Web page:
The usual highlight of Good Friday is the Santo Entierro ("holy interment"), which is both the name of the rite itself and of the statue of the dead Christ that is its focus. Comparable to the Eastern Orthodox practice of processing the epitaphios, the image of the Santo Entierro is laid on an ornate, flower-decked calandra or bier and brought around town. Its retinue is normally composed of images of saints connected to the Passion narrative, such as Peter, Mary Magdalene, and John the Evangelist. Tradition dictates that regardless of the number of images used in the procession, that of the Virgin Mary, dressed in black and gold as the mourning Mater Dolorosa, is always last in line.
Some places accord the Santo Entierro traditional, pre-Christian funeral rites such as washing the corpse, laying the body in state, or seating it in a funerary chair. In Pakil, Laguna the icon of the Santo Entierro is smoked over burning lansones peelings: during the procession, the shoulder-borne calandra makes several stops, and each time is placed over the burning peelings. At each station, a hymn is sung and a crier, turning towards the bier, shouts three times in Spanish, "¡Señor! ¡Misericordia, Señor!" ("Lord! Mercy, Lord!"), a phrase which the congregation repeats in a low voice each time.
In Alimodian, Iloilo the Santo Entierro is interred – not by the altar as is customary elsewhere – but at the church doors, to let the people venerate the icon usually by kissing its feet. There is also a large crucifix before the altar for people to venerate and kiss. At night, young girls in costumes and bearing lit tapers, walk barefoot with the Mater Dolorosa in a second procession around the town square. The maidens meditate and mourn, reenacting the burial that Christ's female disciples gave him.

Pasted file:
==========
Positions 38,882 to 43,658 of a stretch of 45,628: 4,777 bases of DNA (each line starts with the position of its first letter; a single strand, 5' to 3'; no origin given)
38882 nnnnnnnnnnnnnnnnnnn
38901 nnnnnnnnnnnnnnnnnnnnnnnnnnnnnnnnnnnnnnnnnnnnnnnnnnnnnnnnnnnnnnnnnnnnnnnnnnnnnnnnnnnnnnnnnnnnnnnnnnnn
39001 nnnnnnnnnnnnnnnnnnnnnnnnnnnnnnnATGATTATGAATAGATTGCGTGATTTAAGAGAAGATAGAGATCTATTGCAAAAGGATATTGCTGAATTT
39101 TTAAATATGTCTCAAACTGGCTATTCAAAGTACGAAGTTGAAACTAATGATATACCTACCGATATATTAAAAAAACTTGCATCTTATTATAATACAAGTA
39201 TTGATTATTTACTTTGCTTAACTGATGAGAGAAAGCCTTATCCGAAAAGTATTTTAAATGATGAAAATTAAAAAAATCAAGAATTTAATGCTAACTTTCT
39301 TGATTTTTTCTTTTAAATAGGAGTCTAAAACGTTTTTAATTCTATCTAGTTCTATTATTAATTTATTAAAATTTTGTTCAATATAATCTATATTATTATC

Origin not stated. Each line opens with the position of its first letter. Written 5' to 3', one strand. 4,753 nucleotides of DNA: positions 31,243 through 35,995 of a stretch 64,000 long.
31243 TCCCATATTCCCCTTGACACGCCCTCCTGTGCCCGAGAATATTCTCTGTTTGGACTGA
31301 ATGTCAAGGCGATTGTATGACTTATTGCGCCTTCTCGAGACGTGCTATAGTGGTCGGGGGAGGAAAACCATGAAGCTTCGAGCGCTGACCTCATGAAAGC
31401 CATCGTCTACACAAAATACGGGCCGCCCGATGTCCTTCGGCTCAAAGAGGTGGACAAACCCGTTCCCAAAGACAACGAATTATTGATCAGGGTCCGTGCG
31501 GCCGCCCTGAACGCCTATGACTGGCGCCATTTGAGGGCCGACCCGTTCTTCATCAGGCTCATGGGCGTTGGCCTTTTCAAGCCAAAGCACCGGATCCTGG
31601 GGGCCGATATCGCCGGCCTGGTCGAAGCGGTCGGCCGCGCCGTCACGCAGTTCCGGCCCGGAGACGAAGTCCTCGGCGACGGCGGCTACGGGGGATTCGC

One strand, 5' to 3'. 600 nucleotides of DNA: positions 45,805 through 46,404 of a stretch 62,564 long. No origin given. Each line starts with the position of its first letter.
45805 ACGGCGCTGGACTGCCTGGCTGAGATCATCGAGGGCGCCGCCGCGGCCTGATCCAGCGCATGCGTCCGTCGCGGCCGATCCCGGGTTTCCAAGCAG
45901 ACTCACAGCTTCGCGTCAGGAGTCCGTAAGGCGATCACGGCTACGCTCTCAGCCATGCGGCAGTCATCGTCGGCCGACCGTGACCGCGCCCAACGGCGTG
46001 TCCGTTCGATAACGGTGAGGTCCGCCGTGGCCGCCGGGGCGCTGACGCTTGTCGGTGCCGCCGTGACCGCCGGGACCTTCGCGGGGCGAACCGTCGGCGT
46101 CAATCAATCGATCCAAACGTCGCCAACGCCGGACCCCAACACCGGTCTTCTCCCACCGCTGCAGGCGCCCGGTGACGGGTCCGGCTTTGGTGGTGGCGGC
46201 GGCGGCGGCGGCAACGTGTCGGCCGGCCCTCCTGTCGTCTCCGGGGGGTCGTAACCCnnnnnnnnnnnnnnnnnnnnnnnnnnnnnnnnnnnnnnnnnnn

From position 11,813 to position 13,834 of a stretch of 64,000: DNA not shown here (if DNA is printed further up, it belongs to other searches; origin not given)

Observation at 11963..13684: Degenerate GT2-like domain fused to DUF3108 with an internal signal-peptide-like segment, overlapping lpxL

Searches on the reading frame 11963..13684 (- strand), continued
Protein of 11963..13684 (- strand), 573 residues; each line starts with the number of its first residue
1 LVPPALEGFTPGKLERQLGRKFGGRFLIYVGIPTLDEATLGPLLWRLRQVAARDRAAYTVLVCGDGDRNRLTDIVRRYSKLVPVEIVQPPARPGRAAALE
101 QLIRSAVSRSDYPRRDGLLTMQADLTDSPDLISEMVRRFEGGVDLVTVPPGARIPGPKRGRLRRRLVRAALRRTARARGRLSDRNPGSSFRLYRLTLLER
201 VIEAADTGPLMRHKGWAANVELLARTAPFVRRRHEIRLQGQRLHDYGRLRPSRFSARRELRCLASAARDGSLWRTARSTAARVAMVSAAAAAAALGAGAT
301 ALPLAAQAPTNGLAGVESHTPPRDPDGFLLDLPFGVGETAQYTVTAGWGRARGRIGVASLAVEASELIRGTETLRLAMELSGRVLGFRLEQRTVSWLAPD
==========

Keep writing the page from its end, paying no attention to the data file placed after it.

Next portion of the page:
Among the country's famous and elaborate calandaras are those of Agoo, Bacolor, Baliwag, Guagua, Molo, Iloilo, Paete, San Pablo, Sasmuan, Silay, and Vigan. Some are centuries old and were commissioned from the famous talleres (studios) of the santeros Asunción and Máximo Vicente.
Several traditional taboos are customarily observed on this day, such as the avoidance of excessive noisemaking, and in older times, bathing (except for health reasons). The prohibitions usually begin after 3:00 PM PST. Children, in particular, were traditionally discouraged from outdoor play, with elders cautioning that since “God is dead”, evil spirits are freely roaming the earth to harm humans.
The ritual mourning and generally sombre mood of the day gave rise to the Tagalog idiom “Mukhâ kang Biyernes Santo” (“You’ve a face like Good Friday.”) The phrase refers to a sad person's demeanor resembling that of the suffering Christ.
Black Saturday or Holy Saturday (Sábado de Gloria) is the third and final public holiday of the week. The day is legally and colloquially termed in English as “Black” given the colour's role in mourning. The term Sábado de Gloria (Spanish for Gloria Saturday) refers to the return of the Gloria in Excelsis Deo during the Easter Vigil held on this day. The hymn is absent throughout Lent except on solemnities and Maundy Thursday.